Pope Emeritus Benedict - The Church and the Scandal of Sexual Abuse

#96

This is a false dichotomy. False accusations of sexual misconduct were a favored tactic of the Soviet and other governments. The popes we are talking about witnessed the disinformation campaigns first hand. It is entirely possible that many accusations were considered this. In addition not that long ago the abusers were thought to be reform able. Many were sent to treatment, cleared for ministry then abused again.

But not directed at you…
I find it very disheartening that so many on this forum are so willing to set themselves as judges of Popes. In the case of John Paul II we are speaking of a canonized saint. I guess the posters on this forum are somehow superior intellectually or morally to some of the most brilliant, holy men of the 20th century.

0 Likes

#97

Oh good grief. That’s just passing the buck and looking for excuses. The underlying human lusts and misconducts have always been there, just read St. Paul’s letter to the Romans for example. Perhaps prior to the 60s the thin veneer that was making society look homogenous and pure was still in place; that has since come off no doubt, and revealed the rot underneath that has existed since the Fall.

But don’t make the mistake of assuming that it was always sweet and pure before then. Many of these abuse cases happened in the 50s. That’s prior to Vatican II and the sexual revolution. The parish priest in my mother’s parish was known to be a molester in the '40s for heaven’s sake, and parents knew well enough back then to keep their kids from being alone with him. Of course nothing happened, He was untouchable because he was a priest.

My mother and her generation also had many horror stories of some very wicked sisters that taught them in boarding school (but also some very good ones).

Read up on the Residential Schools (for aboriginals) in Canada, and the horrible abuses they suffered… starting in the 19th Century.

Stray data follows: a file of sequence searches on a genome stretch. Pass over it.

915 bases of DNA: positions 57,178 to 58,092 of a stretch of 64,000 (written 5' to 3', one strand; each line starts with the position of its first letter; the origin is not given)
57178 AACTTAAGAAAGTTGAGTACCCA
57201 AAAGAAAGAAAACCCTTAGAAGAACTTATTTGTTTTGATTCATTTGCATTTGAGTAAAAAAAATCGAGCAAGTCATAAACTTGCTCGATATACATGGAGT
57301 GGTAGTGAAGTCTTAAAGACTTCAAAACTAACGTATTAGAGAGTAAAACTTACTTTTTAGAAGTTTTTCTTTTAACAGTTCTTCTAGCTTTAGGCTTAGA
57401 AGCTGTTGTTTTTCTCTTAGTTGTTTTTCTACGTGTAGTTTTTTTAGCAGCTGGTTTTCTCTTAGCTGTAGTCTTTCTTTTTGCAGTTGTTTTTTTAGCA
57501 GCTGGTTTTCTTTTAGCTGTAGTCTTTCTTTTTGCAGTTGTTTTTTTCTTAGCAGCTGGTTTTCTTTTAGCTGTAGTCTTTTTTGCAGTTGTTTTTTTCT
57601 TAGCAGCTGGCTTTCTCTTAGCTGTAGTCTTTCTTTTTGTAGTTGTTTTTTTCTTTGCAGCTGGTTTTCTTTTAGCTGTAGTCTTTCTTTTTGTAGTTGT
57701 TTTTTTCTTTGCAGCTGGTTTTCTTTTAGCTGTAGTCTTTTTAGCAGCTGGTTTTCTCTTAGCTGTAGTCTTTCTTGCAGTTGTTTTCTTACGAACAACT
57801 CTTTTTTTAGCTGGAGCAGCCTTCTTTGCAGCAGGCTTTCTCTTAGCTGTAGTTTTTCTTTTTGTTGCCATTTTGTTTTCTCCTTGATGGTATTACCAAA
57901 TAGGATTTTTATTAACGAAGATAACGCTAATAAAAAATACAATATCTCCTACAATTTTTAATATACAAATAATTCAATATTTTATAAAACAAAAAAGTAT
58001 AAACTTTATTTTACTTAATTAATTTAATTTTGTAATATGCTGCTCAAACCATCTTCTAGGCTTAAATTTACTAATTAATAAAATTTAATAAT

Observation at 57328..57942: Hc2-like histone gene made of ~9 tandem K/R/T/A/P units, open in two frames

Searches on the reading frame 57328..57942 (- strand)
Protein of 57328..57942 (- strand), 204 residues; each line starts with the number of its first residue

With all due respect to the Holy Father Emeritus, he has his head buried deeply in the sand on this issue.

In fact I’m terribly disappointed with the entire Church hierarchy on the crisis. It has shaken my faith to the very core, especially in the Church’s absolutist view of a sexuality that her own princes impose on the riff-raff in the pews without holding themselves to the same standards (O’Brien, McCarrick, Pell)

1 Like

#98

What false dichotomy? What third, good option is there to explain the actions of Church leadership.

As to judgment, I set myself as judge of no one. I am merely pointing out facts.

0 Likes

#99

He did not believe the accusations for one option, because of so many similar false accusations employed by the Soviets in the past.

Just one of many possibilities.

0 Likes

#100

I’m not arguing that the culture was flawless and pure before the decades beginning with the 1960’s. I’m simply noting that’s when the sexual revolution had its inception and flowering, and it had an effect on the culture.

It started before the 1960’s with such things as the publishing of Playboy magazine in 1953. On the first page of the first issue, Hugh Hefner wrote this: “We want to make it clear from the very start, we aren’t a ‘family magazine.’ If you’re somebody’s sister, wife or mother-in-law and picked us up by mistake, please pass us along to the man in your life and get back to your ​Ladies Home Companion.”

Still many teenage boys worked to convince their moms that it was okay because it had really great articles. Hefner himself used the magazine to promote what he called the “playboy philosophy,” which boiled down to: when it comes to sex, anything goes as long as it’s consensual.

During the next ten years or so, what had once been my favorite newsstand and bookstore transformed itself into a huge porn outlet.